However, our people actually taking action once the hair about these disasters, are they just hearing about them and talking about them also?
What if we created an app where everyone could link their credit cards to, and any time a disaster happened, people could read about it and then decide whether they wanted to donate money to help.
Is social media really necessary for communicating these disasters?
Because, unfortunately, for every good post that we see on social media, there are 100 dumb or meaningless ones.
Anyways, this is all just food for thought.
Thirdly, I learned that social media gives rise to lots of fake relationships.
I felt that I shed lots of superficial relationships when I quit.
It's weird because their social media we feel like we're still connected to people that we used to know.
We like each other's photos or see each others photos and think that we still know each other.
The truth is, so many years have passed.
In that time.
We're different people.
We don't see all the experiences that happened behind the scenes.
We don't actually really know each other anymore.
Lastly, I found that I was also happier.
I was no longer surrounded by these perfectly curated Instagram photos.
I wasn't seeing the highlights of everyone's life and comparing it to my behind the scenes.
I was just concerned with what was going on in the moment and with my own life.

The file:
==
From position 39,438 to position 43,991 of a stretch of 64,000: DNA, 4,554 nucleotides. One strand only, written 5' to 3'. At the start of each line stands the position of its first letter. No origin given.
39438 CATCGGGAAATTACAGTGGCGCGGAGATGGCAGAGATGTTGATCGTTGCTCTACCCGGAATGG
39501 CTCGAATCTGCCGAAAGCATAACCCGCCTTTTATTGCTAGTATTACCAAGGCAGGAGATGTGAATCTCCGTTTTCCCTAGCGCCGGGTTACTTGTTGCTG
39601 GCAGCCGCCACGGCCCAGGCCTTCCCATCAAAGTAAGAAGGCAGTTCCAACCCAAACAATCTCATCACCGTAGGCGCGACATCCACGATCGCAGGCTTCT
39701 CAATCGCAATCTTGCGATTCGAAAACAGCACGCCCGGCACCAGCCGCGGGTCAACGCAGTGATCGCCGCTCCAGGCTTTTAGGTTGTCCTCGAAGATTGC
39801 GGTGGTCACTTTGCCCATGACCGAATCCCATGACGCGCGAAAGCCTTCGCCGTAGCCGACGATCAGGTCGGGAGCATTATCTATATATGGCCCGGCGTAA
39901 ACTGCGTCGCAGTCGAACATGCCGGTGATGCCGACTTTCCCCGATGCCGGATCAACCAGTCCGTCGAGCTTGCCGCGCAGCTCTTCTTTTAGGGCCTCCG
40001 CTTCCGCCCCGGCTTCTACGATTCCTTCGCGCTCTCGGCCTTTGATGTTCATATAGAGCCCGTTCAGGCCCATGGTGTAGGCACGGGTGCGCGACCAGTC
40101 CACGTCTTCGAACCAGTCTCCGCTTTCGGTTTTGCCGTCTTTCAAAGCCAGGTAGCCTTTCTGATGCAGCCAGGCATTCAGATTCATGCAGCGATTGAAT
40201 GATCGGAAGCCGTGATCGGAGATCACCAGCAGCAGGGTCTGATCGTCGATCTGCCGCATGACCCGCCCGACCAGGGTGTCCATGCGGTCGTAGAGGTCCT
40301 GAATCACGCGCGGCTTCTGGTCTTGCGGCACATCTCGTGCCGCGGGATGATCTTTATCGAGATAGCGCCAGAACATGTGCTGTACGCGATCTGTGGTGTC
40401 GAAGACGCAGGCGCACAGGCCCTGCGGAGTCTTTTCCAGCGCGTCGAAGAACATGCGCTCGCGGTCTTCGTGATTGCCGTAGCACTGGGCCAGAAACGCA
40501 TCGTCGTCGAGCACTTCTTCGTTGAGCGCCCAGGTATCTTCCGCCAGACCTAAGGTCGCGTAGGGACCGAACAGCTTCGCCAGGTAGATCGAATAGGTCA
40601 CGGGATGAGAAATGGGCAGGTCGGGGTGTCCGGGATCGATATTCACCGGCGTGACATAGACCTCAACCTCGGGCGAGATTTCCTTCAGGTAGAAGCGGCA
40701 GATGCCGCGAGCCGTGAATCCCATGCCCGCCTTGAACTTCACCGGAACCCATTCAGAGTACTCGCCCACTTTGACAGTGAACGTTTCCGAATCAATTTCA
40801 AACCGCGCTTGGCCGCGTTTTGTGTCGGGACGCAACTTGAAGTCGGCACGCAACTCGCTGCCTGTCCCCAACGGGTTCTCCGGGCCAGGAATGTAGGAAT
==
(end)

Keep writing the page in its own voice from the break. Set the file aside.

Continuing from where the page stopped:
As you can guess, I'm back on social media now.
My social media is different.
My goal now is to use social media deliberately and on my own terms.
I try not to be sucked into the highlight reels and all the negative aspects.
I do this by turning off all notifications, so I'm not constantly being distracted.
I check social media when I feel like it, and I only browse and post deliberately.
I deleted social media off all mobile devices so I can't check it while amount with people.
I pretty much only use Instagram and YouTube on Instagram.
I don't follow anyone who post things that might make me feel a type of way.
I just try to follow people who add value to my life or offer me some happiness.
When I turned into the APP on YouTube, I try to only log in twice a day to respond to comments.
I try not to look at the views, the likes and the dislikes, so I don't get attached to those metrics that create content that I want and I believe will help people.
I post it and the rest is out of my hands.
So I move on and I live my life.
This video was just meant to offer you one perspective on what quitting social media is like, and hopefully to cause you to reflect on your own use of social media.
What are your thoughts on social media?
Would you ever quit?
Lastly, don't forget to, like comment and subscribe.